The debate today revolves around legalization of sex work. But how did India get to this debate? Consider the following a refresher- What is the current situation and how we got here:
The primary law dealing with the status of sex workers was the Immoral Traffic (Suppression) Act (SITA) 1956. This was amended and the current law is the Immoral Traffic (Prevention) Act (ITPA) 1986.
The ITPA regulating sex work can at best be described as ambiguous. On the one hand sex work has neither been given the status of a crime nor has it been left free from criminal prosecution. The lawmakers viewed the women engaged in sex work as victims and hence did not want to penalize them. Instead, they decided to punish those who profited from or exploited these women. So, even though sex work was not, per se, defined as a crime; several conditions surrounding it were defined as crimes- such as soliciting, running a brothel, pimping etc.
Further, this Act tries to tackle sex work and trafficking under the ambit of the same law and hence makes no distinction between consensual and non-consensual sex work. Another bitter reality is that ITPA made for the protection of these women and to prevent criminal prosecution against them, isinfact being used to sponsor such prosecutions under the guise of charges of soliciting. Studies have shown that despite the noble intentions of Indian lawmakers, the implementers of the very same law — the police — have used every means possible to harass sex workers on charges of soliciting and enrich themselves by taking petty bribes in lieu of dropping criminal charges. Even today, sex workers all over India are routinely arrested even when not soliciting. Also AIDS activists and peer educators are harassed by police while distributing condoms and educating sex workers about HIV prevention.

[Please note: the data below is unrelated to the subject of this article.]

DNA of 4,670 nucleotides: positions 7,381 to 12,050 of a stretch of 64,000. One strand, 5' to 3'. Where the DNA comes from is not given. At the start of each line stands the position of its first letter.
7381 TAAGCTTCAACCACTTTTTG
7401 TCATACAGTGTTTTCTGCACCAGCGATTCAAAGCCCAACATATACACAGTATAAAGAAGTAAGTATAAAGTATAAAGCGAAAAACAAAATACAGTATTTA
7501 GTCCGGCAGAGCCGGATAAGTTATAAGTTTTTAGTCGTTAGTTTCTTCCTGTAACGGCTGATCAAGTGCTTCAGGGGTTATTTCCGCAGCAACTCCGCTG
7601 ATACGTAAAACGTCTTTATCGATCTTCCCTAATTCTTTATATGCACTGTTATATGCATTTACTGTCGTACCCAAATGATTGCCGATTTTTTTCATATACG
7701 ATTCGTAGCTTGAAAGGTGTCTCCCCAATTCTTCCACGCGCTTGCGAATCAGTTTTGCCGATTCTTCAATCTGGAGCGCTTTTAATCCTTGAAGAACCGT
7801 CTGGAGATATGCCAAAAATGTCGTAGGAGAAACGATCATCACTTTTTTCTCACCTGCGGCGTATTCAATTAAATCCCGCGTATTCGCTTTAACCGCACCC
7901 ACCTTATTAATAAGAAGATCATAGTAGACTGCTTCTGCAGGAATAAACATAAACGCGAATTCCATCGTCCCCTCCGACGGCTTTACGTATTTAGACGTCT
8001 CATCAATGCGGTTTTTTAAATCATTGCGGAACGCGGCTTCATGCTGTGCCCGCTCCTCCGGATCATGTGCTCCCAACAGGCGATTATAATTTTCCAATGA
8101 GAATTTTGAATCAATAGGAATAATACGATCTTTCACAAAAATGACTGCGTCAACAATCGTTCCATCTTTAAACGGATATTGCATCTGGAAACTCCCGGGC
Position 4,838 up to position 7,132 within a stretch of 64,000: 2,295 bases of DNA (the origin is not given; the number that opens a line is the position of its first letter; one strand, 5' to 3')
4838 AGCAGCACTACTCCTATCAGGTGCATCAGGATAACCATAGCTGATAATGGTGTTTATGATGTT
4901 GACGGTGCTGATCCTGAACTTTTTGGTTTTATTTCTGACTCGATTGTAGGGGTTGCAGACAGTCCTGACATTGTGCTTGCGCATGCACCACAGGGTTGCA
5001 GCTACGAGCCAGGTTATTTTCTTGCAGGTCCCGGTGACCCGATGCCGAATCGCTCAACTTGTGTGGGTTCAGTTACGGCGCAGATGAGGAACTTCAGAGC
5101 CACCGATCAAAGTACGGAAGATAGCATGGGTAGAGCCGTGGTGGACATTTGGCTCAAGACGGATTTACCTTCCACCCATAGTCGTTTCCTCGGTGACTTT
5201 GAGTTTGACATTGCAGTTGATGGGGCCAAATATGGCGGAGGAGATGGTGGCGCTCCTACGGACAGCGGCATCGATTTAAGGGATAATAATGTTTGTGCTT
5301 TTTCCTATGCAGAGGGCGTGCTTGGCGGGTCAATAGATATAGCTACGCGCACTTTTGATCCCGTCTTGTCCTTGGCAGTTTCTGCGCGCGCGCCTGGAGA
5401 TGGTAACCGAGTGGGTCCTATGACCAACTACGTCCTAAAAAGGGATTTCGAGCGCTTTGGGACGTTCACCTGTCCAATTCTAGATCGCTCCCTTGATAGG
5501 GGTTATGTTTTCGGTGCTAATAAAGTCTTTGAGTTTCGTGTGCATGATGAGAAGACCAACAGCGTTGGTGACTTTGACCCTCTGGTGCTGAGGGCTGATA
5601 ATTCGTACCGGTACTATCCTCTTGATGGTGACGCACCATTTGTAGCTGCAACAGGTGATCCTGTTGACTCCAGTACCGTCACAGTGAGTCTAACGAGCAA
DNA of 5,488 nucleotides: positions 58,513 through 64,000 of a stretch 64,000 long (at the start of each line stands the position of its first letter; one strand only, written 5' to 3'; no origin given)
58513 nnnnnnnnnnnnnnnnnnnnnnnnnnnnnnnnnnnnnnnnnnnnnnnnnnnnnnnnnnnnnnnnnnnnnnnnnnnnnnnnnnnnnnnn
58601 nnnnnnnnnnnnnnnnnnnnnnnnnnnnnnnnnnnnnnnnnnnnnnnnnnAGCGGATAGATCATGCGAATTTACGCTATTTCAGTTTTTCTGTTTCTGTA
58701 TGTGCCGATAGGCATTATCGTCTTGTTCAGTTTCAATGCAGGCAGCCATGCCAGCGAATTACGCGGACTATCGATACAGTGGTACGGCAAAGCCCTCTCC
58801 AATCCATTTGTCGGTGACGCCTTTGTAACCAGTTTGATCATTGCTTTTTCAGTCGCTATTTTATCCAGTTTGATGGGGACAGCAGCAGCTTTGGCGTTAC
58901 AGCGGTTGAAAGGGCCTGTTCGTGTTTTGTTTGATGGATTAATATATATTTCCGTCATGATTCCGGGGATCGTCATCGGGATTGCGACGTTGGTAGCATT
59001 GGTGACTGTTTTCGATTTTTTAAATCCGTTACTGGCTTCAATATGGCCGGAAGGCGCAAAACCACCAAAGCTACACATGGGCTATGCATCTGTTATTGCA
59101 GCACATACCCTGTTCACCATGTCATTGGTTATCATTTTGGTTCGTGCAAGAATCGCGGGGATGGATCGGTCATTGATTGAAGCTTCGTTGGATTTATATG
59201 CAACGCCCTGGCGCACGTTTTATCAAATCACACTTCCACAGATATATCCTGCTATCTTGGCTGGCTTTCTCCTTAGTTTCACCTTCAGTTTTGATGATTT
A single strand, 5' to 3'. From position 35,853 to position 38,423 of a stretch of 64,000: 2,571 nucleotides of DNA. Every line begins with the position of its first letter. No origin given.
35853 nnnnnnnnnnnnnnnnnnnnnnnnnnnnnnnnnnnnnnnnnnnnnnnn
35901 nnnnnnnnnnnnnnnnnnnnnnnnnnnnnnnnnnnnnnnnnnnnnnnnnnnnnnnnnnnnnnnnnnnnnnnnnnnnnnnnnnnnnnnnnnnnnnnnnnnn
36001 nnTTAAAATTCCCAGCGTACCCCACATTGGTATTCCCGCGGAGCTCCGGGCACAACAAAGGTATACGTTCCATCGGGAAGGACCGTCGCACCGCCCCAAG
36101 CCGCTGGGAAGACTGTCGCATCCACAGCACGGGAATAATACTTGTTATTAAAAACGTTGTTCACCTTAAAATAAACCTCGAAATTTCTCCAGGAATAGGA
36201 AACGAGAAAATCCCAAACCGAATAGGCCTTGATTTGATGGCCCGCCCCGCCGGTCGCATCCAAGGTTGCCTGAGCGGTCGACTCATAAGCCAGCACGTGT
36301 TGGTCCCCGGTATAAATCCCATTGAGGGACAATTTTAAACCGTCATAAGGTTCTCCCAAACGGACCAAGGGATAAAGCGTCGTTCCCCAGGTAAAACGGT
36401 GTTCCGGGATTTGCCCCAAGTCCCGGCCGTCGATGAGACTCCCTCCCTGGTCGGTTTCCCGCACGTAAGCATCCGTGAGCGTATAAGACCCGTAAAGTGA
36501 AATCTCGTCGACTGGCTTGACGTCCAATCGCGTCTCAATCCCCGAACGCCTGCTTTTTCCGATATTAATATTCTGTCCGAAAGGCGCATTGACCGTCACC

In short the current legal framework is not working. In 2005 in an attempt to revamp the law, the then Department of Women and Child Development (WCD) proposed changes to the ITPA Though this Amendment Bill 2006 has lapsed, there are some interesting points that can be garnered from the experience therein.
On March 8, 2006, even before the amendments had been introduced in Parliament, more than 4,000 sex workers marched the streets of Delhi to draw political and public attention to the fact that the amendments would deny them their already meager livelihoods.
The National Network of Sex Workers sent a letter of protest to the department of women and child development describing the provision as a direct attack on their livelihood.
TriptiTandon of Lawyers Collective HIV/AIDS Unit said, "This prohibitionist model has failed to protect sex workers who are driven underground by clients wanting to avoid the police."
Addressing a press conference, the National Network of Sex Workers and Durbar MahilaSamanvay Committee (a collective of over 65,000 sex workers from West Bengal and Andhra Pradesh) said the law should instead replace clients with pimps for punishment. They demanded life imprisonment for pimps.
Lessons learnt from these amendments/experiences:
Would have led to more hush money in the hands of police officers
Made little or no sense to sex workers or to those who recognized adult sex work as consensual rather than criminal.
Amendments opposed for health reasons. The Health Ministry recommended that the amendment to criminalize clients and sex work be dropped. The health ministry and National AIDS Control Organization (Naco) officials argued that if clients were punished, it would encourage underground sex work and that would act as a major stumbling block in checking AIDS.
Amendments would violate Human Rights and hence were opposed.
Amendment would be inconsistent with International Standards
Research shows that the intention of combating trafficking through the abolition of sex work is ineffective. The case of Sweden and a study by independent researcher Petra Ostergren who interviewed sex workers about the effect of the law on their life clearly illustrates this fact. She found that rather than decreasing sex work, the law has merely increased the vulnerability of sex workers: